what went wrong

tabor_iowafrom this distance, it’s hard to tell exactly what went wrong. it–our relationship–seemed to the outside world and to my internal self to be straight forward and simple. we had mutual friends. we liked to go out dancing and bar-hopping. we shared an aesthetic (which, by the way, i read today is the “new” mid-life crisis, not knowing what your ‘aesthetic’ is. to laugh.) the sex was terrific–i loved his dark, hairy body and the fact that he was nearly as tall as me. he had ambition. we both loathed burt lange, the nasty old queen who owned the antique store at the corner of state st. & oak and was always swanning around in a mink coat regardless of the weather and for whom this love of mine worked. but, once he quit, and rented a space on armitage, west of halsted, and opened “Morehouse Antiques”, it, our love, seemed to peter out. (should ‘peter out’ conjure images of dribbling, then i’ve succeeded in successfully describing how it came to end.) what better way to recover than a road trip with my mother. we drove from springfield to rapid city with stops in shenandoah, iowa, where there were graveyards a-plenty packed with dead relatives that called out to us–inveterate cemetery-hounds that we were–and where this photo was taken when our car broke down one hot summer day in 1976. the look on my face a reminder that sometimes even your loving mother can’t make things right. sigh.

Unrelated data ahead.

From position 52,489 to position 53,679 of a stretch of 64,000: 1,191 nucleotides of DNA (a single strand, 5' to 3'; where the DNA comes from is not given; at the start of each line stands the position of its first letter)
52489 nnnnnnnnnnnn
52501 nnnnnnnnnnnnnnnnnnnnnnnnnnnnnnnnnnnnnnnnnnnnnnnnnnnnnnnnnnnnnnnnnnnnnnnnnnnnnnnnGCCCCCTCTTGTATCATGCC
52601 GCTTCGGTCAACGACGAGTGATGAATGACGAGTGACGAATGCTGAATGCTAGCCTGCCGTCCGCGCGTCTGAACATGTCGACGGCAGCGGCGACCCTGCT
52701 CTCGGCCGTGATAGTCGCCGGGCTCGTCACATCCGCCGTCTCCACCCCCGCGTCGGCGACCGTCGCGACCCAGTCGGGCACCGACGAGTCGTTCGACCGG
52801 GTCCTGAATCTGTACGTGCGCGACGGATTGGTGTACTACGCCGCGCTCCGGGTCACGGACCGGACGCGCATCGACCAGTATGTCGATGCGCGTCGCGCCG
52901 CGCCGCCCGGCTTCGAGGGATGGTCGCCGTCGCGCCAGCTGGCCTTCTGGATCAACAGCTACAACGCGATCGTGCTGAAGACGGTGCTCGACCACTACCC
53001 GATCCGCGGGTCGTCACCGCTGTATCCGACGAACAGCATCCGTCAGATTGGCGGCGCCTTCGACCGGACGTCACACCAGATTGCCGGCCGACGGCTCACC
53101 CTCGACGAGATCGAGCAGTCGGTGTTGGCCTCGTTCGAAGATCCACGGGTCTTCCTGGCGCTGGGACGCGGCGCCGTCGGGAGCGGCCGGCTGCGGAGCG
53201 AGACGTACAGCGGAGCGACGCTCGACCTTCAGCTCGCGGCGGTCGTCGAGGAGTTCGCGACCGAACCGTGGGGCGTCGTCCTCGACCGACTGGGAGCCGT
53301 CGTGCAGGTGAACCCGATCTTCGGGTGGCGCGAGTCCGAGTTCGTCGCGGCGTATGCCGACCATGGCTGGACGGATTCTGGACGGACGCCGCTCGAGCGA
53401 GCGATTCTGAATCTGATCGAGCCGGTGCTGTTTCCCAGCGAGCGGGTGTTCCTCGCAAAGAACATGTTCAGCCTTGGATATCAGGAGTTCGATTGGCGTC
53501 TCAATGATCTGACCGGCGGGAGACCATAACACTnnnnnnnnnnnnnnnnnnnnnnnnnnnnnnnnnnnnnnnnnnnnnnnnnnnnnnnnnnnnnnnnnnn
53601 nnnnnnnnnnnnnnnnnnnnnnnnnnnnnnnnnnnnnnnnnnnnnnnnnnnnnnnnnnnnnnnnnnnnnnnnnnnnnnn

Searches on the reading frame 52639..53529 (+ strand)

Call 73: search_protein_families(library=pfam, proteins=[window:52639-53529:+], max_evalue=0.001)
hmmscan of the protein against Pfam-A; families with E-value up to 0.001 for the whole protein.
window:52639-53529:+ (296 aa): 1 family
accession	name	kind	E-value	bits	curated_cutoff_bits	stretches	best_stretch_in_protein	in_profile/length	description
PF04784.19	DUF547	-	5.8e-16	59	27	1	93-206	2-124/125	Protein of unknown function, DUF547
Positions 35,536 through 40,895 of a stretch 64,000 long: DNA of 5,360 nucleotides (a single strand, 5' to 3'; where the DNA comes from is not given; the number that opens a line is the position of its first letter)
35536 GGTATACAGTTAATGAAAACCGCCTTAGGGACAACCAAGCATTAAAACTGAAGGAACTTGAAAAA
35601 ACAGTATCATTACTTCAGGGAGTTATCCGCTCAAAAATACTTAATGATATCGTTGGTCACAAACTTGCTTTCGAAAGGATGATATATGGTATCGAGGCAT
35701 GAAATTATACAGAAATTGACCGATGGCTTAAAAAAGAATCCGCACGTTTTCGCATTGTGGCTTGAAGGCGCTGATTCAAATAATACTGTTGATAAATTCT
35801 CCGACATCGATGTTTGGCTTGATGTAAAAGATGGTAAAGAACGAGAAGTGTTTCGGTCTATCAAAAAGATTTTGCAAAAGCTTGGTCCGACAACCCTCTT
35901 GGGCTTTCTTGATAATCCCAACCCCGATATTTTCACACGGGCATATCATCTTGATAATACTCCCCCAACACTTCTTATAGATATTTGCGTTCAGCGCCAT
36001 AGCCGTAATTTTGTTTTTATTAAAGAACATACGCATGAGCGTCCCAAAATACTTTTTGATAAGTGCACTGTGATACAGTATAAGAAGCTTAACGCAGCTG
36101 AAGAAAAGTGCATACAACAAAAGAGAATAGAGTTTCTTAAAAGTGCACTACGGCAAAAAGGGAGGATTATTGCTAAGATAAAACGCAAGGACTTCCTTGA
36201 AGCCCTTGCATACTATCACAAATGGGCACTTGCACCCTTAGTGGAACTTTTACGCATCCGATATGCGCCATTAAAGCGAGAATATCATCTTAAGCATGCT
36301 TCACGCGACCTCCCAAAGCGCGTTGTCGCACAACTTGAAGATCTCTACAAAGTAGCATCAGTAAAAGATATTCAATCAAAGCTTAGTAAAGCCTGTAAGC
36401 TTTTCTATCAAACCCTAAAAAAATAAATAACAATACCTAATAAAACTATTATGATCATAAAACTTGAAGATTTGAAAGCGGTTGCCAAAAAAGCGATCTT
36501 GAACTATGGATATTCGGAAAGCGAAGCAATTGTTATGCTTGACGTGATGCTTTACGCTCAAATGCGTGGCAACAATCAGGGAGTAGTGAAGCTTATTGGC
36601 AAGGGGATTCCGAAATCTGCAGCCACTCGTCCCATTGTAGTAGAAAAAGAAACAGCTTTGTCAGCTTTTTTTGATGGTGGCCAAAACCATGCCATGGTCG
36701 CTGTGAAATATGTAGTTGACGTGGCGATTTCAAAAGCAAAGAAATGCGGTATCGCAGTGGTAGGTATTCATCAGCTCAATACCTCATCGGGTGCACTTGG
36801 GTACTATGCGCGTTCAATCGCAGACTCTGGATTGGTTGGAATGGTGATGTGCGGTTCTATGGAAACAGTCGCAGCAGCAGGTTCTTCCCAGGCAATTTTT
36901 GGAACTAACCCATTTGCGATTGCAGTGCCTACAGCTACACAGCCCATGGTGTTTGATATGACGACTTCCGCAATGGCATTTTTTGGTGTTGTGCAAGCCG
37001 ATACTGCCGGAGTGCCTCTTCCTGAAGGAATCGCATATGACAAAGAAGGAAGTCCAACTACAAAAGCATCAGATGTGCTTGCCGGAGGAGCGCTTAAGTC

the photo memory: black and white vs. color

“the problem is not that people remember through photographs, but that they only remember the photographs.” –Susan Sontag, from Regarding the Pain of Others
what i remember. i am dependent upon photographs for my memories of my distant past — and although that is not entirely true (there is the occasional prompt from a friend,  but there is no family) anything i remember pre-1970 is directly tied to a photograph. there’s no one to confirm or deny what i remember, for all i know, it could be fiction as much as the truth. at least it’s my truth (and my fiction).
do you remember that you used to take photographs of important occasions rather than documenting every waking moment? of course, there would be the random color image of your mother sitting on a stool talking on the phone with a dish towel thrown over her shoulder–a reminder of a domestic moment that was unplanned and normally would have gone undocumented. what prompted that photograph? did you know that you’d need it at a future point in your  life in order to remember how your mother maintained her friendships? if the color had retained its saturation instead of fading with time, would that have changed your memory of the moment? an instagram patina that shades your perception of the time (or of time). was it retributive? knowing that your mother would squawk at you for taking a photo–capturing a moment forever–when she did not look her best or had she, by then, given up on you and your random acts of capturing the here, the now?